A regional center is any private or public economic unit involved with promoting economic growth, improving regional productivity, creating jobs, and increasing domestic capital investment, and designated as such by U.S. Citizenship and Immigration Services (USCIS). In other words, a regional center is an agency that has demonstrated to USCIS that it is working toward the EB-5 program goals of stimulating the U.S. economy through foreign investment and job creation, and that it is consequently qualified to receive capital from immigrant investors. Regional center designation allows an organization to work as a service agent for investors and developers that want to complete EB-5 projects.
Regional center operators must apply for USCIS designation by submitting Form I-924, Application for Regional Center Under the Immigrant Investor Pilot Program, and the required supporting documentation to USCIS. Foreign and U.S. developers can apply for regional center designation, and both domestic and immigrant investors can invest in regional center projects.
The main benefit of establishing a regional center is the ability to take advantage of the funds available from EB-5 investors. Because of the expanded scope of the job-creation requirement, regional center investments often attract multiple EB-5 investors. This provides developers with access to inexpensive capital and creates a win-win situation for investors, developers, and the communities in which projects will be located.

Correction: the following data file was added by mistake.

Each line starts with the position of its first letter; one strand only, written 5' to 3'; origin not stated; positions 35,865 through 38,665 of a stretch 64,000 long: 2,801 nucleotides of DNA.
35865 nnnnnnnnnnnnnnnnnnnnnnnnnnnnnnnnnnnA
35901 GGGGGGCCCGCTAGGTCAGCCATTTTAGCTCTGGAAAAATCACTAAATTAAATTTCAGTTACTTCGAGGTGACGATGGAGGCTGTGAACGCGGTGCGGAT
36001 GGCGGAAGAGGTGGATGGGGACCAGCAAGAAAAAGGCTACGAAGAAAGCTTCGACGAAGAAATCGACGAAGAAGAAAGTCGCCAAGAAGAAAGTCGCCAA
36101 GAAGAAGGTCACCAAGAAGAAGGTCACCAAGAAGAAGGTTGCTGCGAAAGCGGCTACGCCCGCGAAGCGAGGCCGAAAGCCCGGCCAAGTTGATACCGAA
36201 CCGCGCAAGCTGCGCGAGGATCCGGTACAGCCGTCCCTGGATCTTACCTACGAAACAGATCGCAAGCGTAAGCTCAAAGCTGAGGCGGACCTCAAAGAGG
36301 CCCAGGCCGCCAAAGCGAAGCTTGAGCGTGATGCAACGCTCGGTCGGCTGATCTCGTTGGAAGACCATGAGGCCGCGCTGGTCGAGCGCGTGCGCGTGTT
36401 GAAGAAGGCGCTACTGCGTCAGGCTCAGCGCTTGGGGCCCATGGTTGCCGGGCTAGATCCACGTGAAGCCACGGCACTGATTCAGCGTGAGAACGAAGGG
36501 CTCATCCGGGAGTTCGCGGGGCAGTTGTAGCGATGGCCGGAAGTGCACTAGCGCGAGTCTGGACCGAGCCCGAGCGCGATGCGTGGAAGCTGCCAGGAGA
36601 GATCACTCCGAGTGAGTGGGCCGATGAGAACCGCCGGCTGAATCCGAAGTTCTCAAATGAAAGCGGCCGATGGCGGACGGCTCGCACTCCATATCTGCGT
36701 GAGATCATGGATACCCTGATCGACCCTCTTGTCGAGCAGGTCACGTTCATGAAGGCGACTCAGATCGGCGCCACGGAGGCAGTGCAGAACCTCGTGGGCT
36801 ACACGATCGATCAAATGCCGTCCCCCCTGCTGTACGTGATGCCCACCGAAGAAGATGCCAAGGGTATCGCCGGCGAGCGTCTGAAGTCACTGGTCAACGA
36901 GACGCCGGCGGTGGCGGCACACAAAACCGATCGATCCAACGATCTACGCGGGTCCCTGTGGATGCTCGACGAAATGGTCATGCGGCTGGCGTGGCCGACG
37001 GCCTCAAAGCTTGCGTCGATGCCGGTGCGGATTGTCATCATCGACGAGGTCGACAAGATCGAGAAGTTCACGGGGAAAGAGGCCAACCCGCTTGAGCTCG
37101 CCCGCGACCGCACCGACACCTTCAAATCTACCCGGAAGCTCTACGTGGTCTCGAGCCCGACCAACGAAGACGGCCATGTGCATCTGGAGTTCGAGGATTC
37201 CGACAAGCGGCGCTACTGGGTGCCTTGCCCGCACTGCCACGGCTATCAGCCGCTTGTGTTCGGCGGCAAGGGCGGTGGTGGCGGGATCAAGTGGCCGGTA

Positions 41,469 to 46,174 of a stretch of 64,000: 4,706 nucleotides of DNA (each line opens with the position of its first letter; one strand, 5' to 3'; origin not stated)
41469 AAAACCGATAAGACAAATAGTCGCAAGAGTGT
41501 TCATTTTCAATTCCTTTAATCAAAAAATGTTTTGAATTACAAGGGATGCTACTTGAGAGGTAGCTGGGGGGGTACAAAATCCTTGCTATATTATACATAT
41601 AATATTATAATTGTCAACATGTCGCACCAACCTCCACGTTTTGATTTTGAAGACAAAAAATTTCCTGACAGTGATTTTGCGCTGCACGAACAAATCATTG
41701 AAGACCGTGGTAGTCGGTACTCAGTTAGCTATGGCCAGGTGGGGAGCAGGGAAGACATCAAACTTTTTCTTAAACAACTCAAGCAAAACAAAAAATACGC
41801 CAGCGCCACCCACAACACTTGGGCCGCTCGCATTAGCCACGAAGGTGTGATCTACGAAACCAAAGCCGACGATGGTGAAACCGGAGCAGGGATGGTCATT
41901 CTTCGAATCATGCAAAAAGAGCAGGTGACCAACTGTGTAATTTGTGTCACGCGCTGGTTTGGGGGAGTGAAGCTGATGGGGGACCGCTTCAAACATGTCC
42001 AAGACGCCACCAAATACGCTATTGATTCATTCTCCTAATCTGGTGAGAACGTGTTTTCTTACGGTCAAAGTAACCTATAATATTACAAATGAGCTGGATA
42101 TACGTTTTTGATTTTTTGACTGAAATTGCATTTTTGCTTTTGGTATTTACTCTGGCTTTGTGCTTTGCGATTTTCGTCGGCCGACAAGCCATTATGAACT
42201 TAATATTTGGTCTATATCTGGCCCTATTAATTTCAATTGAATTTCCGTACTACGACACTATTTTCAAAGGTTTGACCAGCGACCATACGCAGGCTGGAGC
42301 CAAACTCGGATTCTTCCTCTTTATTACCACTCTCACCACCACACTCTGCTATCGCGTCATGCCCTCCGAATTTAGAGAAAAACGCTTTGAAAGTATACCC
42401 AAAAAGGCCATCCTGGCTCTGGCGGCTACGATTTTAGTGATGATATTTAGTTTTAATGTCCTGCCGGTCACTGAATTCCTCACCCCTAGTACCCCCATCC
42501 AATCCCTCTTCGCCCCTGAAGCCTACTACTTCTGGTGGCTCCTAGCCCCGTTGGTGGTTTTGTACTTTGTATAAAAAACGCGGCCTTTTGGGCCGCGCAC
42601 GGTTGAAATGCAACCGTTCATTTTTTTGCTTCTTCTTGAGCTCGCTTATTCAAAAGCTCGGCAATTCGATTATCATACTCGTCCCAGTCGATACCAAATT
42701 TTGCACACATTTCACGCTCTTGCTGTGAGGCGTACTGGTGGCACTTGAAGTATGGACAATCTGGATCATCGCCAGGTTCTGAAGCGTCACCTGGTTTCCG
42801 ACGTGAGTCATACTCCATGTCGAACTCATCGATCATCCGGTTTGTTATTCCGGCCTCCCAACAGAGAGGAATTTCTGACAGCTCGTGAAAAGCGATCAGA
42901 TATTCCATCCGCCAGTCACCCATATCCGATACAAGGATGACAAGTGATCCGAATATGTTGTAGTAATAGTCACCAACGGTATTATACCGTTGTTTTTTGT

Direct vs. Regional Center EB-5 Program Investments
To become eligible for a green card under the EB-5 Immigrant Investor Program, a foreign entrepreneur must meet certain criteria related to investments and job creation during the conditional residence period. EB-5 investors can achieve this either through direct or regional center investments.
The Difference between Direct and Regional Center Investment Models
As the terminology implies, direct investments involve directly investing in a commercial enterprise without working through an intermediary. With regional center investments, the regional center sets up an investment fund, and investors buy equity stakes in this fund. The fund then either loans money to or buys equity in the job-creating entity, depending on the structure of the EB-5 project. Finally, the job-creating entity uses the fund’s investment to create indirect employment.
The required capital investment amounts are the same for direct and regional center investments—that is, $1 million, which is reduced to $500,000 within a targeted employment area (TEA)—and investors face the same I-526 petition adjudication wait times. However, the job creation criteria differ.
Direct vs. Regional Center Investment Job-Creation Criteria
With direct investments, investors may count only direct job creation toward the requirement to create 10 full-time, permanent jobs for U.S. workers. In contrast, when investing with a regional center, investors can also count indirect job creation toward the 10-job requirement. Direct jobs refer to positions within the new commercial enterprise, and investors must verify direct job creation numbers through the payroll records of the enterprise. A new business typically creates relatively few new, permanent, full-time jobs.